Outside the number of those requiring urgent assistance, some have decided to return to Latvia through their own means, and yet a third group is able to stay abroad a while longer. Some people can no longer afford to stay abroad due to socioeconomic considerations, but only one family from Ireland has used the option to borrow money from the government.
“Some of the issues have already been solved, but it was a big problem and we're still having problems returning a group of travelers from Peru. In fact, I'd say that maybe the only place where we haven't established anyone is Antarctica,” said Rinkevičs.
The number of urgent repatriation requests includes 40 nationals in India, who have had difficulties leaving the country due to India's internal travel restrictions and European Union restrictions. There are also complications with repatriation nationals in New Zealand and several Latin American countries.
As previously reported, eight repatriation flights to and from Amsterdam and Frankfurt were announced, with the first flying in today. They have received special permission from the Transport Ministry (taking into account the capacity of the Latvian healthcare system) to fly in and out of Riga International Airport. The cost of repatriation flights is covered by the passengers, not the government.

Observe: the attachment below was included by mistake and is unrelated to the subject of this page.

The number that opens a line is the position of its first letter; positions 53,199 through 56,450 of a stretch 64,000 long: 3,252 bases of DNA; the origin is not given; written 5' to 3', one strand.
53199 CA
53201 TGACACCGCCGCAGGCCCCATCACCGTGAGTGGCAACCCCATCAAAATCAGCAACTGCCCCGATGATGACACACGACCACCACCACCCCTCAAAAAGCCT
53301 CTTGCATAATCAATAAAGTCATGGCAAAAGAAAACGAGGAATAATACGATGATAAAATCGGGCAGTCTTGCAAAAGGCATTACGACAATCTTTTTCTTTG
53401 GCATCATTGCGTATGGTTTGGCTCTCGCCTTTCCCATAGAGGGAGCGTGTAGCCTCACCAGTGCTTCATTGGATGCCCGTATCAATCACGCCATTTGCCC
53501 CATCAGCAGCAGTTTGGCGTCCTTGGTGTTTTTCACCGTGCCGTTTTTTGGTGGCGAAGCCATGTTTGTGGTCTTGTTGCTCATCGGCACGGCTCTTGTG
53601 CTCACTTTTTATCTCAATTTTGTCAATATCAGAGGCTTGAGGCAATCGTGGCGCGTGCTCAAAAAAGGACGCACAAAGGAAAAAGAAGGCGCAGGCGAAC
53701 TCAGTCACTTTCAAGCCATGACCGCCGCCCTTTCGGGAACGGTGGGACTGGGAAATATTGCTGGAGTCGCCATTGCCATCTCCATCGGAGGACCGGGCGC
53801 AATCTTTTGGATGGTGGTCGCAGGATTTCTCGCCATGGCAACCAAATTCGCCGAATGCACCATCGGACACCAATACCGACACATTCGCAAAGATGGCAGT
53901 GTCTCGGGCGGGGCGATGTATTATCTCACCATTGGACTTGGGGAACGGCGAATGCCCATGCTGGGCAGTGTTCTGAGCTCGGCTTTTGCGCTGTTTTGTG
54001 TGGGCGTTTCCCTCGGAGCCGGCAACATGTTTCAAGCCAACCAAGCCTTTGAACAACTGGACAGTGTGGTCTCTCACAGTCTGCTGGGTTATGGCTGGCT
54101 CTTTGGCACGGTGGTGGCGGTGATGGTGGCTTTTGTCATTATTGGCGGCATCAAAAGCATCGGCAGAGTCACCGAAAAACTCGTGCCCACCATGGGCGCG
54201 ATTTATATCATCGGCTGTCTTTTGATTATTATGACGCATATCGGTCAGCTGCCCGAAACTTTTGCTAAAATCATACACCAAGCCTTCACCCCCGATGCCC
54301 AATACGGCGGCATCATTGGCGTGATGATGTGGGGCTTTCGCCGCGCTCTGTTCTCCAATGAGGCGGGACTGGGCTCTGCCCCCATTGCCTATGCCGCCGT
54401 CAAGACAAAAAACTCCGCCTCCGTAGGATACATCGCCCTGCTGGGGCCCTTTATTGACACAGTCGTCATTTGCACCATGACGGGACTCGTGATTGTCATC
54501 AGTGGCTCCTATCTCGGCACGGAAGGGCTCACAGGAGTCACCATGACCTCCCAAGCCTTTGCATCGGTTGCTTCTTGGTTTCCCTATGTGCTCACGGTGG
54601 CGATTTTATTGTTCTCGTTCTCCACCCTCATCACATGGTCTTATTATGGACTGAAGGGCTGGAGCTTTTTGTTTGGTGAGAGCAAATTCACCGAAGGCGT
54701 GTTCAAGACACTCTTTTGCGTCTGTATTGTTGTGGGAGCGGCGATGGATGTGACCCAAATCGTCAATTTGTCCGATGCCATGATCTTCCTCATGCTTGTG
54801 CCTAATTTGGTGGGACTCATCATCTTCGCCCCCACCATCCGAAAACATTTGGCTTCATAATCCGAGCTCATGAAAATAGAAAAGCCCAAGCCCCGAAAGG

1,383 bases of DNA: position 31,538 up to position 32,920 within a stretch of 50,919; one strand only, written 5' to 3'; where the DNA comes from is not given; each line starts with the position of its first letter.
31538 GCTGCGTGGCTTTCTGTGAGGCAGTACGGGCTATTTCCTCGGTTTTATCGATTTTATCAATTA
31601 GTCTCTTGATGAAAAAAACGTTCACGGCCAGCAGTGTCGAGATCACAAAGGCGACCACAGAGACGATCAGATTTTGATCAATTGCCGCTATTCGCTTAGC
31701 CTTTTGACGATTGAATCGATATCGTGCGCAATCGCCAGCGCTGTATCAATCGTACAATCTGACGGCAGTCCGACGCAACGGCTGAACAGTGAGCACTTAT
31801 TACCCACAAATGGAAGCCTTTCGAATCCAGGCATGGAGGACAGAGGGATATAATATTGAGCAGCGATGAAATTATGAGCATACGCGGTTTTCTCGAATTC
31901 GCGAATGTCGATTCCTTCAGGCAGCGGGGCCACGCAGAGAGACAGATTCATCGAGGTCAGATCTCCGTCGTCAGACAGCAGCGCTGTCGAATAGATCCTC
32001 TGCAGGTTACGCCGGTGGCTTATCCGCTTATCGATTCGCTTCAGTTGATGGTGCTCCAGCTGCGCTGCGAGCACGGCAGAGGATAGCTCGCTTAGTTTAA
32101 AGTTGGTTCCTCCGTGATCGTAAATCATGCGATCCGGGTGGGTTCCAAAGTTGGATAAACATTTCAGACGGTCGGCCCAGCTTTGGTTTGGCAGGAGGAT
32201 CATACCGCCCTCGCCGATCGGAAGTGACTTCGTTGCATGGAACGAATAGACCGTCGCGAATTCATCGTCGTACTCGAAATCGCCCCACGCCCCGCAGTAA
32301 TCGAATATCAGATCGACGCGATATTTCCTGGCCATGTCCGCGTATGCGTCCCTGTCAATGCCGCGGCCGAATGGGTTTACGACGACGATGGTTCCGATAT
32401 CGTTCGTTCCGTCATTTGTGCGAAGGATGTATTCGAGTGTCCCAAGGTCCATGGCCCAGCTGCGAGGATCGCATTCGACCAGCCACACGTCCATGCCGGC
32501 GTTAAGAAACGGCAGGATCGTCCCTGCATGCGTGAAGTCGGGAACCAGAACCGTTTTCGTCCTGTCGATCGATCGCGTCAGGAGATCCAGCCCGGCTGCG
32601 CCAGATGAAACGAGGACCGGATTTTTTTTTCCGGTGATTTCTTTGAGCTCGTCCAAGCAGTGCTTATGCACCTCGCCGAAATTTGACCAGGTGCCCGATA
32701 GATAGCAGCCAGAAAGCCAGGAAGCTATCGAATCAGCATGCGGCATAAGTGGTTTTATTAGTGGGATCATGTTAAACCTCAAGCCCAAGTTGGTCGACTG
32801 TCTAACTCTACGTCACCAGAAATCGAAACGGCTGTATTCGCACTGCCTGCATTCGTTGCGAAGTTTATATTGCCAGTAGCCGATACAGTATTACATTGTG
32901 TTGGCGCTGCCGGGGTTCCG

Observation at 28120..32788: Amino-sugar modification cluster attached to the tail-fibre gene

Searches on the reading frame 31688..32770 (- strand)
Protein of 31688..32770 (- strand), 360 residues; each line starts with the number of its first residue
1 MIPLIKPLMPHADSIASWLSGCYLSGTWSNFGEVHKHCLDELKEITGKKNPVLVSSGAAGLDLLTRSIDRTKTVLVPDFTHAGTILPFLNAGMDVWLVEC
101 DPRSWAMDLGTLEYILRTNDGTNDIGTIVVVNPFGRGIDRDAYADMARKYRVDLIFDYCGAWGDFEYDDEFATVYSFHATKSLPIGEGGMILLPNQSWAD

“We can see throughout the world that the fight against this virus is long and hard, and that's why the situation has been prolonged, and that's why we're also seeing a completely different work volume and work dynamic than at the beginning of March,” said the minister.
Also reported, on April 7 Latvia's cabinet decided to extend the current state of emergency in the country by one month. Consequently the current status - which allows the government extra leeway in its legislative and financial decision-making - will remain in place until May 12.
The original state of emergency had been due to expire on April 14.